When Brenda Sklar, Global Chief Operating Officer at Legal and General Investment Management (LGIM), reflects on her impressive career one thing that sticks out is having a role model early on. “Very early in my career, I worked with a female portfolio manager, which back then was really rare. She was an exceptionally strong woman and that has always stuck with me,” Sklar says. This is why Sklar believes it’s so important that companies deliver on their diversity promises. “Firms need to walk the walk when it comes to diversity,” Sklar says. “This includes calling out areas where diversity is lacking, as well as championing those that do a great job.”
As someone whose track record in delivering operational excellence has made her sought after in the industry, Sklar is doing her part to be a role model for young women. Never one to shy away from a challenge, Sklar joined LGIM, the UK’s largest asset manager, last year in the midst of the global pandemic after 24 years at BlackRock. She held a number of global roles at BlackRock across client and business functions, rising to the Global Head of Client Services after being Global COO for Operations and Technology. In her current role, she oversees LGIM’s technology, operations, data, change, and client service functions across Asia, Europe, and America.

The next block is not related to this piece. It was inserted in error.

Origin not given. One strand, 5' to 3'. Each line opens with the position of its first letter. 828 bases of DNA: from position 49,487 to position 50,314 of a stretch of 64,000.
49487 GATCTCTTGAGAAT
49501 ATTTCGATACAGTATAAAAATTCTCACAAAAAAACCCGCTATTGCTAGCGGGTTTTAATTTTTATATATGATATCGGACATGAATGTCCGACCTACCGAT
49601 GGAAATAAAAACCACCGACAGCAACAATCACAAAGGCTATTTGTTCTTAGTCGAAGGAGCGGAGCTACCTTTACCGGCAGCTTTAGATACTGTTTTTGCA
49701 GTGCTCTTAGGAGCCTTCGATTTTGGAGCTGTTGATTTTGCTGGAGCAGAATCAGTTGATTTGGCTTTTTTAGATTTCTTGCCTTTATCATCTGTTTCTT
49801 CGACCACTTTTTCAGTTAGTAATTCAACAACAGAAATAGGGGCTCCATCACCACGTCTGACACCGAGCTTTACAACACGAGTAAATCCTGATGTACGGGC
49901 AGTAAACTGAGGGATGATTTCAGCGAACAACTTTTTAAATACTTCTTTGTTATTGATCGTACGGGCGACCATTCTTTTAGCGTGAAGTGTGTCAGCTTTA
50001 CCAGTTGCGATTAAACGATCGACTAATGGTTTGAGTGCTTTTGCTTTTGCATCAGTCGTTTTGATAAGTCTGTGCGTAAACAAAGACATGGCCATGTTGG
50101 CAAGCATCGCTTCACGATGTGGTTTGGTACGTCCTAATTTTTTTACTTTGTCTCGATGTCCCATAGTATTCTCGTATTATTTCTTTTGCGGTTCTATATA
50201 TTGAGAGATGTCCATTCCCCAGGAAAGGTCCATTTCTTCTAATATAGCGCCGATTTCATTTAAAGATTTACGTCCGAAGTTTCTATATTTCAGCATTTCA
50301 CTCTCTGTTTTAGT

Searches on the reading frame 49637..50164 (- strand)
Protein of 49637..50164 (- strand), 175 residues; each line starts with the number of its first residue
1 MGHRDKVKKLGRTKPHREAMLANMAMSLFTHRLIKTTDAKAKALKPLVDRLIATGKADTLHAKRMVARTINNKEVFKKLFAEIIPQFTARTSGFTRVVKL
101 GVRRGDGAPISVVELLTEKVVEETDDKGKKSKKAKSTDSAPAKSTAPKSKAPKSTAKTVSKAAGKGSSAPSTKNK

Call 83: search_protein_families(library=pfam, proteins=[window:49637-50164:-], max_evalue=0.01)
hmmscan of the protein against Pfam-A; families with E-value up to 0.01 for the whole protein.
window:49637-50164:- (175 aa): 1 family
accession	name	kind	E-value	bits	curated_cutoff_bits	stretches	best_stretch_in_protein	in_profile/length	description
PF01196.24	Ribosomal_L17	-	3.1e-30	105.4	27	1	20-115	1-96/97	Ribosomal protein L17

While Sklar has spent her whole career in asset management, she didn’t start out in operations. She interned at Merrill Lynch Investment Managers during her junior year of college and upon graduating from the University of Delaware was offered a full-time role as a research associate in the emerging markets portfolio management team. “Back then, being a research associate meant you did a little bit of everything,” Sklar explains. “Of course I helped research companies but a big part of the job was working with our traders to make sure trades got settled, which gave me strong foundation for understanding operations.”
Sklar attributes her success to the broad set of roles she’s had in her career. “Not all the moves I made were for a bigger job or a promotion,” Sklar notes. “Some of those moves were quite lateral but they gave me the opportunity to learn and build out my skillset, which I believe has made me much more valuable to organizations.”
Like many, Sklar feels that technology and digitization have transformed the industry and is allowing it to innovate at a lightning speed. “I've always said that, compared to other parts of financial services, the buy-side has felt kind of sleepy on things like self-service and digitization,” Sklar says. “But I think we’re waking up now and it's causing this boom in FinTechs across a number of areas.” She expects this trend to continue, with the most successful asset managers becoming truly data-led organizations.
A key piece of advice Sklar gives to women entering the industry is to surround themselves with the right professional and personal network. Having this network can help woman feel more comfortable to take more risks and embrace failure. “I have learned most in my career when I failed,” Sklar says. “However, being able to rely on a circle of people who I trusted when I was struggling was critical to my success and career growth.”